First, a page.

It's time for Inquirer readers to tell us who should receive the Editorial Board's 10th annual Citizen of the Year award.
This award honors actions exemplifying citizenship in its broadest sense by people who have helped their neighborhood, city, region, or nation in effective, creative ways while demonstrating integrity and perseverance.
Our first award was presented in 2004 to former New Jersey Gov. Tom Kean Sr. for his leadership of the 9/11 Commission, which produced a thorough, candid report on one of America's worst days.
Grassroots activists Timothy Potts, Eugene Stilp, and Russell Diamond won the award in 2005 for leading the successful public revolt against Pennsylvania legislators' sneaky pay raise.
The 2006 winner, former Mayor W. Wilson Goode Sr., was cited for his Amachi program, which mentors children whose parents are incarcerated.
Community leader Helen Gym, a persistent voice in support of improving Philadelphia's schools, was the 2007 winner.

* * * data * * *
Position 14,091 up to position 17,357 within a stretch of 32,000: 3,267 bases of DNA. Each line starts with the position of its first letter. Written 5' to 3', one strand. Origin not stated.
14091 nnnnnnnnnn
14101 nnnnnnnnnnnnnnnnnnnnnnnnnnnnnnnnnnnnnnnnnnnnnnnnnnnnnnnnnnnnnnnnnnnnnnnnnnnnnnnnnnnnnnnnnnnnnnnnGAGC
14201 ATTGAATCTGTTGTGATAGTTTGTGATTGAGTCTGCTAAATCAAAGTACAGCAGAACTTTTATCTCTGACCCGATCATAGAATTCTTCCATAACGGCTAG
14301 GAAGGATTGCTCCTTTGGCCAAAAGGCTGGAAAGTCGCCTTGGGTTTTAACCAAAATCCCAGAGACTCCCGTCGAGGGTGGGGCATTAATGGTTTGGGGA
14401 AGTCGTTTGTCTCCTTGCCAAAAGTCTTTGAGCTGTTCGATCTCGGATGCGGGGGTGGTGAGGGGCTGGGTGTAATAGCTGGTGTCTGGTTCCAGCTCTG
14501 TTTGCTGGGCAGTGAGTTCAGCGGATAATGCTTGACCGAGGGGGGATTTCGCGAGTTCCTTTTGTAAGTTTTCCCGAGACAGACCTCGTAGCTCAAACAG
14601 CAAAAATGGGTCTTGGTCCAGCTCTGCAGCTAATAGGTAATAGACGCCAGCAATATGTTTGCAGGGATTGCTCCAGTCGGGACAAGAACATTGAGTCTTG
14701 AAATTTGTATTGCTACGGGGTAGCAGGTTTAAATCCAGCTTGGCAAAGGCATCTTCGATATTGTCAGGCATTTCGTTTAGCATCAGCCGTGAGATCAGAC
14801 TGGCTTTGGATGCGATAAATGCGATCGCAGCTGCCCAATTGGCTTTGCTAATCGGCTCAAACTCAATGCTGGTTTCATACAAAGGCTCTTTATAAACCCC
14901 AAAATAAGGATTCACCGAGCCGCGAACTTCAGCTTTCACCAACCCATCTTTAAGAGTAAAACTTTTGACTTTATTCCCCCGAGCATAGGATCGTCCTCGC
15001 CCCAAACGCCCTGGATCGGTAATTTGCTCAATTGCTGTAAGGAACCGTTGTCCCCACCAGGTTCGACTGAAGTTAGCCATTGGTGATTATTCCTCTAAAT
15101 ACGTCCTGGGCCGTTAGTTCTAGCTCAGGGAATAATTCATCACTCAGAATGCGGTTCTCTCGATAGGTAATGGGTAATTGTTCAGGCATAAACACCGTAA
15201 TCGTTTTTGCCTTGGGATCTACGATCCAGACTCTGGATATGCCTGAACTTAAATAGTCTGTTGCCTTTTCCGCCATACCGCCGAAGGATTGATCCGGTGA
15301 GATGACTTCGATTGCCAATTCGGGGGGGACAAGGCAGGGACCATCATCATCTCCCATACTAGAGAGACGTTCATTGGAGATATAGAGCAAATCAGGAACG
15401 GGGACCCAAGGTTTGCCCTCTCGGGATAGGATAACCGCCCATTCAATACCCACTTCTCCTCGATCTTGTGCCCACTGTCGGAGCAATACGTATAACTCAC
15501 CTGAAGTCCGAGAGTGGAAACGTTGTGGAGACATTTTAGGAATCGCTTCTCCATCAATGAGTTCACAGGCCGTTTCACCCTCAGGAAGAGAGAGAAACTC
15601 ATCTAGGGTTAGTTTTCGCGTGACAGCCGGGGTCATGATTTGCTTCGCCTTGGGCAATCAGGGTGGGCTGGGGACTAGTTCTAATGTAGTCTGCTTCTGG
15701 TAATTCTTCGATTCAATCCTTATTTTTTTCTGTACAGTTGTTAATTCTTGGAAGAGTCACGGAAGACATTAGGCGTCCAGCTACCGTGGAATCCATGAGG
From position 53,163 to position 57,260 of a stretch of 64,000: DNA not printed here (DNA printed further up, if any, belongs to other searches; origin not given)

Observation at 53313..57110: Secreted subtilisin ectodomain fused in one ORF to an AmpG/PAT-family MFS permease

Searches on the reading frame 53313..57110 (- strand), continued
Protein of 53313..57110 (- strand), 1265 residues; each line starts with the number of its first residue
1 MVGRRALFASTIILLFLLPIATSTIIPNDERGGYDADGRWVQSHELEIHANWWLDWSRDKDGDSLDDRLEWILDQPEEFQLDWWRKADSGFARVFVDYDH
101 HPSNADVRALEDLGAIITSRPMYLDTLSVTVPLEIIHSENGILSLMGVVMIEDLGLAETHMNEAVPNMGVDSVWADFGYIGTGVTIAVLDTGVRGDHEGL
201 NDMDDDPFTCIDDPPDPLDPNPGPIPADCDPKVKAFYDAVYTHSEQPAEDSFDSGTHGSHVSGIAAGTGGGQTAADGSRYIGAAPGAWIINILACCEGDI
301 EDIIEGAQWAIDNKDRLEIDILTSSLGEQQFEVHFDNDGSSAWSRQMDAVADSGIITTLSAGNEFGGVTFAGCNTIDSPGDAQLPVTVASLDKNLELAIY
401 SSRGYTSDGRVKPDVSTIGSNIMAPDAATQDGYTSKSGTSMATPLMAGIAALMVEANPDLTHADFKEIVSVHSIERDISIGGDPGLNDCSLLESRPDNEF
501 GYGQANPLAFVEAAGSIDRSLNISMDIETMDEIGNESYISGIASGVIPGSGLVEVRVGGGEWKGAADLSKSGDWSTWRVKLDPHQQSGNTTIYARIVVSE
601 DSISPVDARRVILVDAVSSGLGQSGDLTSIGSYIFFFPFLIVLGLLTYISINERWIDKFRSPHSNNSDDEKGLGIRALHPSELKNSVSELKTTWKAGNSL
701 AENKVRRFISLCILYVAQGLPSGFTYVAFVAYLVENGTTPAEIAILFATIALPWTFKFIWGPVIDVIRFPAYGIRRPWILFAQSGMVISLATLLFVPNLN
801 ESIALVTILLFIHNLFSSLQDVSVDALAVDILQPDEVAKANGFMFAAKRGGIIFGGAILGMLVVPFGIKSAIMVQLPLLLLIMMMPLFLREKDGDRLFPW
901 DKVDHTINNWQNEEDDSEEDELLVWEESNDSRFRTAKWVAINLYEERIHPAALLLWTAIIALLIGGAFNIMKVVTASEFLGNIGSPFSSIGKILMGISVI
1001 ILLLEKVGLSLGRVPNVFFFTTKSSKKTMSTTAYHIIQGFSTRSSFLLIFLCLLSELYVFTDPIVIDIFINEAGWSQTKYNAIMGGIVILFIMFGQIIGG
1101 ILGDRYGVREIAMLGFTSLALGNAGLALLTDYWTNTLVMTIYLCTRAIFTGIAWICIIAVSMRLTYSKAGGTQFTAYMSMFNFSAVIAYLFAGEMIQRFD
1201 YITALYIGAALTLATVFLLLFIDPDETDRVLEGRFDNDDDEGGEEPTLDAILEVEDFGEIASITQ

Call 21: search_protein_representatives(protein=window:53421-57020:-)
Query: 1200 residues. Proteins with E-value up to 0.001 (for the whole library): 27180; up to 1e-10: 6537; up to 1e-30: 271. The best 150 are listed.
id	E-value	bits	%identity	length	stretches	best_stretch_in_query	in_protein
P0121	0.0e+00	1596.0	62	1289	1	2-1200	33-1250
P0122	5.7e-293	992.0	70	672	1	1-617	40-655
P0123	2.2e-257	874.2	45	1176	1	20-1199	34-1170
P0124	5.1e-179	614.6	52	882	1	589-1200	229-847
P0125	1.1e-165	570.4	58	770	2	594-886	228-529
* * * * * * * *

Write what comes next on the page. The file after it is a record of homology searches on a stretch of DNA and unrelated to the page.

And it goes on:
Former Common Cause director Harry S. Pozycki was cited in 2008 for his work to get more New Jersey citizens involved in local and state government.
The 2009 winners, Marsha Levick and Lourdes Rosado of the Juvenile Law Center in Philadelphia, uncovered the unjust detention of juveniles accused of crimes in Luzerne County.
Helene Pierson, executive director of the Heart of Camden community improvement organization, was the 2010 recipient.
Honored for her work in 2011 was Sister Mary Scullion, who for more than two decades has been in the forefront of an uphill battle to improve the lot of the city's homeless.
Steveanna Wynn, the 2012 recipient, runs the SHARE program, which supplies food for 500 neighborhood pantries serving low-income Philadelphians.
So who should be the 2013 Citizen of the Year?